Beetle-killed spruce: finally good for something?

by Kathleen McCoy  |   

Make that a definite maybe.

Alaska is an abundant source of fish, wildlife, mountains, minerals and wide-open spaces. Something we don't necessarily toss into that "abundant" category is beetle- and fire-wasted spruce. But we've got acres by the millions of it.

If UAA civil engineering professor Scott Hamel has anything to do with it, these damaged trees might someday become the source for manufacturing wood-plastic composite building materials right here in Alaska. Think jobs, and lower construction costs.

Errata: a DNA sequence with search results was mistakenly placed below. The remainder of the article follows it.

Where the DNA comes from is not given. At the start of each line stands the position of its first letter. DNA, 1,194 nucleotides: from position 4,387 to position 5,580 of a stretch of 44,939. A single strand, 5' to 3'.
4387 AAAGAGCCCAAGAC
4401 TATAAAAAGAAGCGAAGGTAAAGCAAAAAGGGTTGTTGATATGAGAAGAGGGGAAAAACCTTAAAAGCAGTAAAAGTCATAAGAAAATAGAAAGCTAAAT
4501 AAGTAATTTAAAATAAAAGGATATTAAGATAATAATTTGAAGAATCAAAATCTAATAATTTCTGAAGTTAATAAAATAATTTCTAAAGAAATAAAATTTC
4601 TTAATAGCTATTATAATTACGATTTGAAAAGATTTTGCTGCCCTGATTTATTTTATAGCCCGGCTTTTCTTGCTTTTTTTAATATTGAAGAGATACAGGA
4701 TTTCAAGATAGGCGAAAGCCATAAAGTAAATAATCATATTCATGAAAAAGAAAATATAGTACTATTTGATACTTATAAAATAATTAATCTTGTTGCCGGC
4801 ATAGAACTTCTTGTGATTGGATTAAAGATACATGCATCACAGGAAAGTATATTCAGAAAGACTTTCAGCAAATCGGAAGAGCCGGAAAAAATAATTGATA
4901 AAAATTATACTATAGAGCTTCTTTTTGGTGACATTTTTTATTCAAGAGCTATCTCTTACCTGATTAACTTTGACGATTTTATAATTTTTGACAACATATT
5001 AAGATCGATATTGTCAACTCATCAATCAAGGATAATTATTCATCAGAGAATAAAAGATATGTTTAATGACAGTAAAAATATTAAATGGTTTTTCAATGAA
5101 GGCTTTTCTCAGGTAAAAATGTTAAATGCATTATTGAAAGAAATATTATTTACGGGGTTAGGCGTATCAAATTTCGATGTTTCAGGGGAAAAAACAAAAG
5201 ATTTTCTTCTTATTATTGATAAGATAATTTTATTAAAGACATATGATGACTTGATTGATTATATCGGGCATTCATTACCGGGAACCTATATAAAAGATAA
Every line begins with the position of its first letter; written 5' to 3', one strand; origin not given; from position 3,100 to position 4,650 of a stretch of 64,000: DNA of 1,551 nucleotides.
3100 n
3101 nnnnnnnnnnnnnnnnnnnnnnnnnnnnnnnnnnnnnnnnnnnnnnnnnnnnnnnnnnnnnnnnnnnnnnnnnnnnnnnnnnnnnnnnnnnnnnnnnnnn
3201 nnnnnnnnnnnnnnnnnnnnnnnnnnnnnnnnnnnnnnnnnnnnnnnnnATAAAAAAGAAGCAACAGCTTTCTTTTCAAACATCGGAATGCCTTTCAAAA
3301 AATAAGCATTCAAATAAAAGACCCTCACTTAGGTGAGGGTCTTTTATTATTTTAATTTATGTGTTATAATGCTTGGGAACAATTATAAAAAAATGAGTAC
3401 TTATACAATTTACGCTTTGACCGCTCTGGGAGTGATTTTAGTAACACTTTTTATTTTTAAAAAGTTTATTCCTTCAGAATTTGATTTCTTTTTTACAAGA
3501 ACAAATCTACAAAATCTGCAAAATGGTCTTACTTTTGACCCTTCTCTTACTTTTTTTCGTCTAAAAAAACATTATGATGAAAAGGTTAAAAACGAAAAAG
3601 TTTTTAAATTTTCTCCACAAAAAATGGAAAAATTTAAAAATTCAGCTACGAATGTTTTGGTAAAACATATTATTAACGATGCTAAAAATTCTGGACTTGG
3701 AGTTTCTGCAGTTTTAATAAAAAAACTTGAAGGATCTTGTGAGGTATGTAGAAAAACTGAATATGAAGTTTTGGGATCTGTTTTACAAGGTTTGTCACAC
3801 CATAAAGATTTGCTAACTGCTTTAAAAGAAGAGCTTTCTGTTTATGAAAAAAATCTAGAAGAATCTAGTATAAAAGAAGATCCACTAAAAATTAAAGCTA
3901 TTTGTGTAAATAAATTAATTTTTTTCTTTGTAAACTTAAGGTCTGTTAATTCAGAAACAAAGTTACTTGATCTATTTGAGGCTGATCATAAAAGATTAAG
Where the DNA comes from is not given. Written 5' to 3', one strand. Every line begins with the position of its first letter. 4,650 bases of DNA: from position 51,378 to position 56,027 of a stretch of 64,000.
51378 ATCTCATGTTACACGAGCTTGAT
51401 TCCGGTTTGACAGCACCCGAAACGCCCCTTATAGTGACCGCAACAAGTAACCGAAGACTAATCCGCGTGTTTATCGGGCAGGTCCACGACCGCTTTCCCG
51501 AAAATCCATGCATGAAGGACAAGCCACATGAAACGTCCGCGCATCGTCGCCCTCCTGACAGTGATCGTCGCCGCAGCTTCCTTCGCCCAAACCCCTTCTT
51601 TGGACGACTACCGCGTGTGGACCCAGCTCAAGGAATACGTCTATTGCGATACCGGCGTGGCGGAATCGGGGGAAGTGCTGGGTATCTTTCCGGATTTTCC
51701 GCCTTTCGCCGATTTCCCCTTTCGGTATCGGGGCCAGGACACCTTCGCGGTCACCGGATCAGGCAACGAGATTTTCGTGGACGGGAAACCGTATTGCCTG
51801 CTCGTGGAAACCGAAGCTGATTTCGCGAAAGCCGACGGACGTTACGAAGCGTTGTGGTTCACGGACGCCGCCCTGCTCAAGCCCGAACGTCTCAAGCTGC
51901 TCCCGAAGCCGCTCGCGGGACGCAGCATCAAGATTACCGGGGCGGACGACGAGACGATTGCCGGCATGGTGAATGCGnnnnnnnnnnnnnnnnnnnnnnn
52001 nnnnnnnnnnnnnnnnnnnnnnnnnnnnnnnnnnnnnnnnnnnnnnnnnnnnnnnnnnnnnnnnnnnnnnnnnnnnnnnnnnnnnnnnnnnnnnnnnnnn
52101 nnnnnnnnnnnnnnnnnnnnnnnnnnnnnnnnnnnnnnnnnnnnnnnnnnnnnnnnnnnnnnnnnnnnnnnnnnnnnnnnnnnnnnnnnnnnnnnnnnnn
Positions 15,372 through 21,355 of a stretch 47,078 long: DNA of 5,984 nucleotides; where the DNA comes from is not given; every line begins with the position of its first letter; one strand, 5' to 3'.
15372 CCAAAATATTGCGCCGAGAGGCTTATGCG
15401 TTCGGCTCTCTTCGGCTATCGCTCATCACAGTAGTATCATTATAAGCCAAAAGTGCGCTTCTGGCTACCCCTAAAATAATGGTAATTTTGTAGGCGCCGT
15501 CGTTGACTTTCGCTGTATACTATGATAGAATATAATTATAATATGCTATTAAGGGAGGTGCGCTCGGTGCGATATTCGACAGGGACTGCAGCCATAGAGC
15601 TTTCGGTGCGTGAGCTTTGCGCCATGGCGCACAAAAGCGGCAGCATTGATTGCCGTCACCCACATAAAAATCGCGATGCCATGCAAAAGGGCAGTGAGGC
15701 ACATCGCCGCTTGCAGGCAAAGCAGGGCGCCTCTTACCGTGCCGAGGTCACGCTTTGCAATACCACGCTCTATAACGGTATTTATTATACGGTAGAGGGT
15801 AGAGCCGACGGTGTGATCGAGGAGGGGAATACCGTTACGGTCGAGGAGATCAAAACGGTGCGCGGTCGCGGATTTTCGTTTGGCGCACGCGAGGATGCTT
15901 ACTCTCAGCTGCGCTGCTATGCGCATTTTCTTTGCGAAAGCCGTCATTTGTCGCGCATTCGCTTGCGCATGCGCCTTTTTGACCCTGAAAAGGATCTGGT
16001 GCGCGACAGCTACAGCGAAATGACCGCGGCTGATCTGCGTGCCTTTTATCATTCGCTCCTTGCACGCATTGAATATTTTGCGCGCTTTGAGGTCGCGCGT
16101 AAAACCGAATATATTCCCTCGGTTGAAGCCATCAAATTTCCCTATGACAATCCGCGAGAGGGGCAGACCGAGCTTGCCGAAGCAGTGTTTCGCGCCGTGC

If you've added a deck in the last 10 years, you likely used planks formed from wood-plastic composite (WPCs). It's been a hot commodity for about a decade. WPCs are considered sustainable because they use recycled plastic and wood by-products. They also don't require the same chemical treatments that wooden planks do. However, because of their plastic component, they are sensitive to temperature, and little or no testing in cold has been performed. That's Hamel's aim.

Read more over at our INNOVATE blog about how Hamel plans to apply newly awarded funds to testing the properties of WPCs at cold temperatures.

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